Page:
|National Intelligence Director Dennis Blair has been a dead man walking - and he knew it. So constant and vicious were the leaks from the White House and Congress of his imminent departure that he opened a recent speech on intelligence reform with a joke that his replacement would be Redskins quarterback Donovan McNabb.
The crowd's laughter was just a little uncomfortable, as Blair himself spotlighted the elephant in the room by suggesting that even the just-traded NFL star was being mentioned to fill the job.
Everyone seemed to know this just wasn't working.
His 16-month tenure had been studded with public intelligence failures, turf wars and that uniquely inside-the-Beltway ritual online shopping humiliation via leaks to the press.
Blair's official decision to step down came Thursday after an Oval office meeting with President Barack Obama, according Classical Music to two senior congressional staffers. They said it became clear by the end of the meeting that Blair had "lost the confidence of the president."
In a message to his work force, Blair said his last day would be May 28.
"It is with deep regret that I informed the president today that I will step down as director of national intelligence," Tools Hardware Blair said.
Obama released a brief statement Thursday night that did not acknowledge Blair's impending resignation.
"During his time as DNI, our intelligence community has performed admirably and effectively at a time of great challenges to our security, and I have valued his sense of purpose and patriotism," the president said. "He and I both share a deep admiration for the men and women of our intelligence community, who are performing extraordinary and indispensable service to our Books nation."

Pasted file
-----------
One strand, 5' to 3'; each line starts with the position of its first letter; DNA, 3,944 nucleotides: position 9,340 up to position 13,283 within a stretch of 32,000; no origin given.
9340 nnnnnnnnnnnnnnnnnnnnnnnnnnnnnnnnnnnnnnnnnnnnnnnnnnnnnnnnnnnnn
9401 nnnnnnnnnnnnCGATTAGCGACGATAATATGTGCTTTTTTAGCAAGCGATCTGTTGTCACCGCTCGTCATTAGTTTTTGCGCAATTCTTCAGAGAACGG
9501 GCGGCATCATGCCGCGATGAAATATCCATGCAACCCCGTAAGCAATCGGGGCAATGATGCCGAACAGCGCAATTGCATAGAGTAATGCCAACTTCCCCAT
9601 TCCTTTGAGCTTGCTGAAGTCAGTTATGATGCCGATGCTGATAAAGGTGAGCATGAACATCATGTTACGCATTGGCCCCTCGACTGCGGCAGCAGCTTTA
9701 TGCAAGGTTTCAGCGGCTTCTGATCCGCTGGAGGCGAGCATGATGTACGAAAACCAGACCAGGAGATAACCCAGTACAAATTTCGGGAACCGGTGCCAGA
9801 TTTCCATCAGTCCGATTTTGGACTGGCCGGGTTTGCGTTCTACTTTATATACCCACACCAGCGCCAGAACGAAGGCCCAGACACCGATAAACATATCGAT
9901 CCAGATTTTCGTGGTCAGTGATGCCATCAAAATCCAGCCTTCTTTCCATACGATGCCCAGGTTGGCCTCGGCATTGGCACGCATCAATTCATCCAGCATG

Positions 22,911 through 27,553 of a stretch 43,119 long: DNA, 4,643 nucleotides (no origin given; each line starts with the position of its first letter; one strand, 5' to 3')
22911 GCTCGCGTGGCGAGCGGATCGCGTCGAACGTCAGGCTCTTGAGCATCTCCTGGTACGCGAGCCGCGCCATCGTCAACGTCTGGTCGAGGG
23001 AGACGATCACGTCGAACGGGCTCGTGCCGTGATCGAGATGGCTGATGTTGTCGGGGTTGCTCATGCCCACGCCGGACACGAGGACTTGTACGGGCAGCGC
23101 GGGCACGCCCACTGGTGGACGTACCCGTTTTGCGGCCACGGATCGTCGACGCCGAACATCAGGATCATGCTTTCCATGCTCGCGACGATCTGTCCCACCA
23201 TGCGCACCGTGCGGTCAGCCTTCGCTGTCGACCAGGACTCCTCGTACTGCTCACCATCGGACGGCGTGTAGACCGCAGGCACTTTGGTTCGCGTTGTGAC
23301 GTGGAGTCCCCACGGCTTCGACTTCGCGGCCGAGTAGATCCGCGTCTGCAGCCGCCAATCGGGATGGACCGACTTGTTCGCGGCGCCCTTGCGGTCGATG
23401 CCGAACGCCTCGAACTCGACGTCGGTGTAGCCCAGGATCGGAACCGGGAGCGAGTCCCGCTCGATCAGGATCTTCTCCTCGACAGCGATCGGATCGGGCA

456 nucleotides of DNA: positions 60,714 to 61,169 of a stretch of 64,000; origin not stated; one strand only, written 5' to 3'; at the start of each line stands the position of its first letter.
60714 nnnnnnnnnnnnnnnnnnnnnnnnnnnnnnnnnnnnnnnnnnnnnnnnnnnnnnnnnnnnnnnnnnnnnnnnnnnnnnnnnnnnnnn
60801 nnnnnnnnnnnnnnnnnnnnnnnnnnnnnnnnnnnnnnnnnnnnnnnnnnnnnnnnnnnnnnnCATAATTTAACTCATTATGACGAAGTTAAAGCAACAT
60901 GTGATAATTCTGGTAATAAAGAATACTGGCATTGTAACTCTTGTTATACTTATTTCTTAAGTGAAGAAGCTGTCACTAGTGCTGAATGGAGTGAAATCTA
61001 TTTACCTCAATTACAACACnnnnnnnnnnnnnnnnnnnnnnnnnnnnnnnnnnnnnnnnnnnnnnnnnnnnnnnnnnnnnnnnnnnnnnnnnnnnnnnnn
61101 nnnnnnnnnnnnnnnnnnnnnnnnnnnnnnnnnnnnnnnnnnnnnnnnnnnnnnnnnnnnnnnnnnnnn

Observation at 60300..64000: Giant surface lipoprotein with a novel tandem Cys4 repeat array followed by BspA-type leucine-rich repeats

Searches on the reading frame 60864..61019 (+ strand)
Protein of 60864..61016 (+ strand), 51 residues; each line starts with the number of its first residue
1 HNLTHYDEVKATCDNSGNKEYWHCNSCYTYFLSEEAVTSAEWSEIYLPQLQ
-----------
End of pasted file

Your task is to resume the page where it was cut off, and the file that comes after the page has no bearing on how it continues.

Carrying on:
Blair, a retired Navy admiral, is the third director of national intelligence, a position created in response to the failure to prevent the Sept. 11, 2001, terrorist attacks.
His departure highlights the continuing disarray and competition among the disparate elements of the intelligence community - the very same issues the 9/11 Commission identified and that the national intelligence director was supposed to make a thing of the past.
Two other government officials said several candidates already had been interviewed for the DNI job, which is to oversee the nation's 16 intelligence Software agencies.
Names mentioned as possible candidates include current top White House counterterrorism adviser John Brennan and James R. Clapper, the defense undersecretary for intelligence.
All the officials spoke on condition of anonymity because of the sensitivity of the issue.
Blair's term in office was marred by turf battles with CIA Director Leon Panetta and Blair's own controversial public comments after the failed Christmas Day jetliner bombing attempt.
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